Several footsteps moved down Pierce Street and could be heard for what seemed like miles. A party of four, which included the likeness of Virginia Woolf and Phileas Fogg, were on their way to a monthly event at the Sable Saddle. Preparation for such a soiree was evident by the attention devoted to look the part. The residents in the well-to-do neighborhood of Hooker lusted for a time of courtesy and fancy. They protested city council’s decision to pave the cobble stone street years ago, and instead levied a special tax to restore it. The gas lamp posts were single-handedly afforded by the neighborhood’s wealthiest individual: Truman Huckleberry. The HOA, albeit never feeling completely satisfied in pegging the source of his wealth, was more than ecstatic to hear such funds were being devoted to infrastructure. Huckleberry’s income was always shrouded in vague responses and hasty segues.
“Why do I have to wear this ridiculous, fucking get up anyway?” Moaned Virginia.
“Because, my dear, it’s Victorian night. They won’t let you in, unless you’re dressed accordingly. You would like to be with me tonight, correct? At the very least, the vodka.” Replied Phileas.
Virginia slapped Phileas in the chest, after catching the small barb. “Yes, I want to be with you. Dammit, do we have to go into it tonight? I just want to have a drink and maybe have some fun, not get stuffed into some stupid costume of some wolf woman.”
“I understand you’re not the biggest of fans, but you can’t deny you have a strong resemblance to her. Look, Jane, Emily, and I want to go. Humor us for one night, at the very least. We can all go to Dusty Gold Studios soon.” After which, he produced his great grandfather’s pocket watch from his breast pocket. “It’s ten o’clock,” Phileas looked up at the painstakingly refurbished clock tower near town square to make sure it wasn’t in need of winding, “we should be able to get right in and get a seat.”
Making another block in quick fashion, Phileas was caught by the sounds of Liszt. Surely such a masterful performance was worthy of investigation. Peering into the extremely large picture window of Monk’s, he discovered a man wrapping up the piece with vigor. To his surprise, he knew the figure quite well.
“Ladies,” Phileas turned to the group, “please excuse me for a moment. Better yet, I’ll meet you at the Saddle. It won’t take me long.”
“What?! You can’t drag me along to some snooze fest and then ditch me just like that! What’s all this shit about ‘being with me,’ and then disappearing when you feel like it?” Howled Virginia.
“Madam Woolf, the night is still young and I shall gladly spend the majority of it with you.” Phileas then grabbed Virginia by the hips and pulled her in close. Their bodies rustled with the sound of ancient fabric. “Besides, I have something planned for you later on.” The last sentence was within an inch of their lips and they kissed softly. “You’ll definitely thank in the morning.”
Sig stood up to a standing ovation, balancing himself on the edge of the Steinway. “Fooled you all, didn’t I?” He crowed with a grin. Moving slowly, and carefully, he teetered back to his seat.
Astonished with such a surprising display of showmanship, Ginny came down the bar to meet him.
“Hey, uh, that was pretty good.” Ginny couldn’t muster much eloquence with her astonishment.
“Catherine Monroe’s piano lessons were rough, but rewarding.” Sig remarked, remembering all the times he was rapped on the knuckles with a ruler.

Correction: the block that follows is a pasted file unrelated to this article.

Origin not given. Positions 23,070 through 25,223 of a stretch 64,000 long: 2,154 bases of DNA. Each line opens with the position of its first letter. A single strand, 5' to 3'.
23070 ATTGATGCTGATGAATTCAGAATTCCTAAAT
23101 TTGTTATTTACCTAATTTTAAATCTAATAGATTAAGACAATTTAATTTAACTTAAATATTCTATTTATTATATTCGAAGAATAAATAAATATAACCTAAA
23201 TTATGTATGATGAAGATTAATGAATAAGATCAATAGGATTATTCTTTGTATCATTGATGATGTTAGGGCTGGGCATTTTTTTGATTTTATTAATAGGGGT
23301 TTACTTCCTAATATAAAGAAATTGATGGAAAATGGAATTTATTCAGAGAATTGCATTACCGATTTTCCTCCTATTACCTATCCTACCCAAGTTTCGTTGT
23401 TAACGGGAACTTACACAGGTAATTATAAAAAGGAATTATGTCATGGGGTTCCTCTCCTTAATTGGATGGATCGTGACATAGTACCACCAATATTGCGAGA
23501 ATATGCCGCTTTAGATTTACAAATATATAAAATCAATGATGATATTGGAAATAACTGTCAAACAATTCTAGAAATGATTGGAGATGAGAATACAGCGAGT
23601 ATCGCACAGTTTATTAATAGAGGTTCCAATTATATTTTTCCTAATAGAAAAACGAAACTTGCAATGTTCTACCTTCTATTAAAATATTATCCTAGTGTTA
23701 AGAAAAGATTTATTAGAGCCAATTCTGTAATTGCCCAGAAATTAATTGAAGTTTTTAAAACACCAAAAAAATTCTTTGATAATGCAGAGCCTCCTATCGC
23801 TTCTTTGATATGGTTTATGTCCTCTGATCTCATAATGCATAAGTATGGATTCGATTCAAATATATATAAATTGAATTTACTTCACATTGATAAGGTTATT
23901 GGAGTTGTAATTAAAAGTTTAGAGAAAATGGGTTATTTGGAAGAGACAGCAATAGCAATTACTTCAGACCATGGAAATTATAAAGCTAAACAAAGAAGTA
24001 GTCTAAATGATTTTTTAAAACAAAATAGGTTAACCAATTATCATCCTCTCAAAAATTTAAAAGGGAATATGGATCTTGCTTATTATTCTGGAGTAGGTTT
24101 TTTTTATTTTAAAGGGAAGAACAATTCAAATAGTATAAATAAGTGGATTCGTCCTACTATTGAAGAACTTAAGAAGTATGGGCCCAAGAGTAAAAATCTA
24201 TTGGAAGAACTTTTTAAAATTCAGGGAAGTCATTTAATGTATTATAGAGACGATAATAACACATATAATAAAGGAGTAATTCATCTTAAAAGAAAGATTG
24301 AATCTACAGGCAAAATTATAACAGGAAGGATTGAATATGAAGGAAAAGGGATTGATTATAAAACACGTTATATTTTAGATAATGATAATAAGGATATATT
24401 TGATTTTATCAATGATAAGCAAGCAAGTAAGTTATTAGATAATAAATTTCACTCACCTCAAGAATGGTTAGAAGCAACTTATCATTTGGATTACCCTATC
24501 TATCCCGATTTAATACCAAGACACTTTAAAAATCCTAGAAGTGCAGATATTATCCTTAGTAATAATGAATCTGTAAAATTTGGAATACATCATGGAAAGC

“Here, this is one the house, but only ONE. You got that?” She slid him a thimble full of Wild Turkey.
“You’re the greatest, red.” Sig smirked with wild eyes. That curly red hair of hers could be seen from a block away.
Ginny flushed. She was always self-conscious of the fire engine that sat atop her head. Never getting over the childhood embarrassment, she started to sputter with temper.
“NO… no, no.” Sig patted the air with his hand. “I love it. I’m not putting you on. I love it. There hasn’t been one, single time I have come in here and not been captivated by that red ocean that rolls off your forehead.” Sig put his money down with usual gratuity. “It’s more intoxicating than the whiskey.”
Sig headed out the back door, too drunk to figure out how Ginny was able to replace all the glass with brick while he was there. Within moments, he realized he needed to gain a better sense of direction. A few moments after that, he then realized he might not make it home that night. Propping himself up on a brick wall, he took a few deep breaths. The lingering taste of alcohol made him more than uncomfortable. In a notion to head for bed, he tripped over some loose cobble stone and planted his face on the pavement.
“OWwww…” Sig laid there for a good long while. He was starting to think that the ground wasn’t such a bad bed after all.
“Excuse me, good sir, but it seems you have hurt yourself.” A man in a top hat appeared in front of him.
“Am I in London? Do you have tea?” Sig’s thoughts weren’t very attached at the moment.
“Please allow me,” Phileas said as he helped up the drunk.
“Say, thank the Queen for me. She has made fine examples of manners out of her subjects.” Sig was focusing again.
“My pleasure, sir. Are you OK?”
“Aw, nothing’s broken that wasn’t already. Thanks. Say, don’t I know you?”
“No, I mean the actor. You look awfully familiar.”
“Why… no… I think you may have me mistaken for someone else.” This excited Phileas something awful, as if to fully understand the implications of being identified.
“Oh, I apologize. It’s my mistake. Would you do me a favor though?” Sig said with the best possible serious face he could muster, which wasn’t even close.
“Yes. Yes! What is it?” Relieved, Phileas could continue roleplaying.
“Say ‘Long Island’ for me.”
© 2013 by Corvidae in the Fields, all rights reserved